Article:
Preparing a Business Case for Government Funding

There is a large amount of government funding available for businesses and not-for-profits for worthwhile projects, but organisations need to do the work prior to approaching the government and have a specific request backed up with a strong business case. In Adept Economics’ experience, the more work you can do before approaching the government, including business cases with detail commensurate with the funding request, the better. The easier you make it for decision makers to say “yes”, by providing a convincing business case with a clear funding request, then the more likely it is you will get that “yes”. Ultimately, government-funded projects will end up as two or three paragraph budget measures or a one-page government media release, but a lot of work needs to be done beforehand. 

Given the state of public finances (i.e. deficits and debt), governments have limited funds to invest meaning business cases are even more important in helping government authorities decide where to invest. Government funding is often only provided to strong business cases which clearly define financial and non-financial benefits, how their objectives align with government priorities, and expected budget impacts. One example of a project where Adept Economics has helped a client produce a strong business case was the Toowoomba Railway Goods Shed project (see Toowoomba Railway Goods Shed redevelopment: a closer look).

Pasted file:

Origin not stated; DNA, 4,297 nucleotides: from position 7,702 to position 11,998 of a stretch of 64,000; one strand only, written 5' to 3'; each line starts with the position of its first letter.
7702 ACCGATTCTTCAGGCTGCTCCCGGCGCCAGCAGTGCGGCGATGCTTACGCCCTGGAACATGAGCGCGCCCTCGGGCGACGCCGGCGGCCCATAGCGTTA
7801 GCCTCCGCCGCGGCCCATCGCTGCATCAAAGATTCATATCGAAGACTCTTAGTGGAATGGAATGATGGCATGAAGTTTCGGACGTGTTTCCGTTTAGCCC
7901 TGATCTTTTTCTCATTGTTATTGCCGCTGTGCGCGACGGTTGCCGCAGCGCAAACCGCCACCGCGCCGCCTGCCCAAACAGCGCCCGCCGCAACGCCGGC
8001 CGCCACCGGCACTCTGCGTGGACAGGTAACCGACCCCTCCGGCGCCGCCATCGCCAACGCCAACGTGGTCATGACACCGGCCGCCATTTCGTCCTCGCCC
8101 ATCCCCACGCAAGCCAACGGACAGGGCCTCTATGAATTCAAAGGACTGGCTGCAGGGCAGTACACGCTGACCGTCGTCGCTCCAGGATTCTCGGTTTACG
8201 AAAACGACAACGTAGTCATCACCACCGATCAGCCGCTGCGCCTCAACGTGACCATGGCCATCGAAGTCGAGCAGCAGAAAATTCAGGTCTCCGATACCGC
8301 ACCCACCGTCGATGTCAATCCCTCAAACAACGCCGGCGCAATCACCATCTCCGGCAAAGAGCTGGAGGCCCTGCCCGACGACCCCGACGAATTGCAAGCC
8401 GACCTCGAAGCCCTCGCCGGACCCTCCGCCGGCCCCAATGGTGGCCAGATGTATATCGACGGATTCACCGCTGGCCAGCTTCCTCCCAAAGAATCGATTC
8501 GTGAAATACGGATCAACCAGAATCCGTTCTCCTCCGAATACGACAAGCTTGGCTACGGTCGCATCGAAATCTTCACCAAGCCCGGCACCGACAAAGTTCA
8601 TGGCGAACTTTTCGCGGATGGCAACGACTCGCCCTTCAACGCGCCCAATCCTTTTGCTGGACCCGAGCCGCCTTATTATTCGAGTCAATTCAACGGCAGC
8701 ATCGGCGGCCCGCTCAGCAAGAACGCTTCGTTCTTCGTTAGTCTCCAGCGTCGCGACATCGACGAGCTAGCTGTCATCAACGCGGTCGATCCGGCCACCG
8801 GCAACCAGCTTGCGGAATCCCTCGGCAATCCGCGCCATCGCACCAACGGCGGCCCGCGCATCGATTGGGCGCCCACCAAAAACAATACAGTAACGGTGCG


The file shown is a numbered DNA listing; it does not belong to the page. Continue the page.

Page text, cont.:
A recent example of government funding is the Queensland Government’s recently established Queensland Jobs Fund which committed $2 billion to “grow renewable energy and hydrogen jobs”. This week Mining billionaire Andrew Forrest announced that Central Queensland would soon be home to the world’s largest hydrogen manufacturing facility. The overall operation has been described as a “$1 billion-plus” investment. The facility is expected to generate more than 300 local jobs and thousands of jobs into the future. 

A strong business case is the first step to gaining government support for an investment decision. Based on Adept Economics’ experience working with numerous organisations, we have prepared an outline of how to prepare a strong business case for government funding. These points are broadly applicable to the wide range of funding programs for example Commonwealth Government grants such as community and health sector grants or state government grants such as the Queensland Government’s social enterprise grants, but you should consult funding guidelines for specific programs to discover the exact requirements in each case. 

What is a business case? 

The role of a business case for government funding is to clearly outline the policy problem and justify the investment needed to address the problem. A business case needs to directly link to policy objectives of the government, which may include environmental sustainability, regional economic development, or innovation, among others .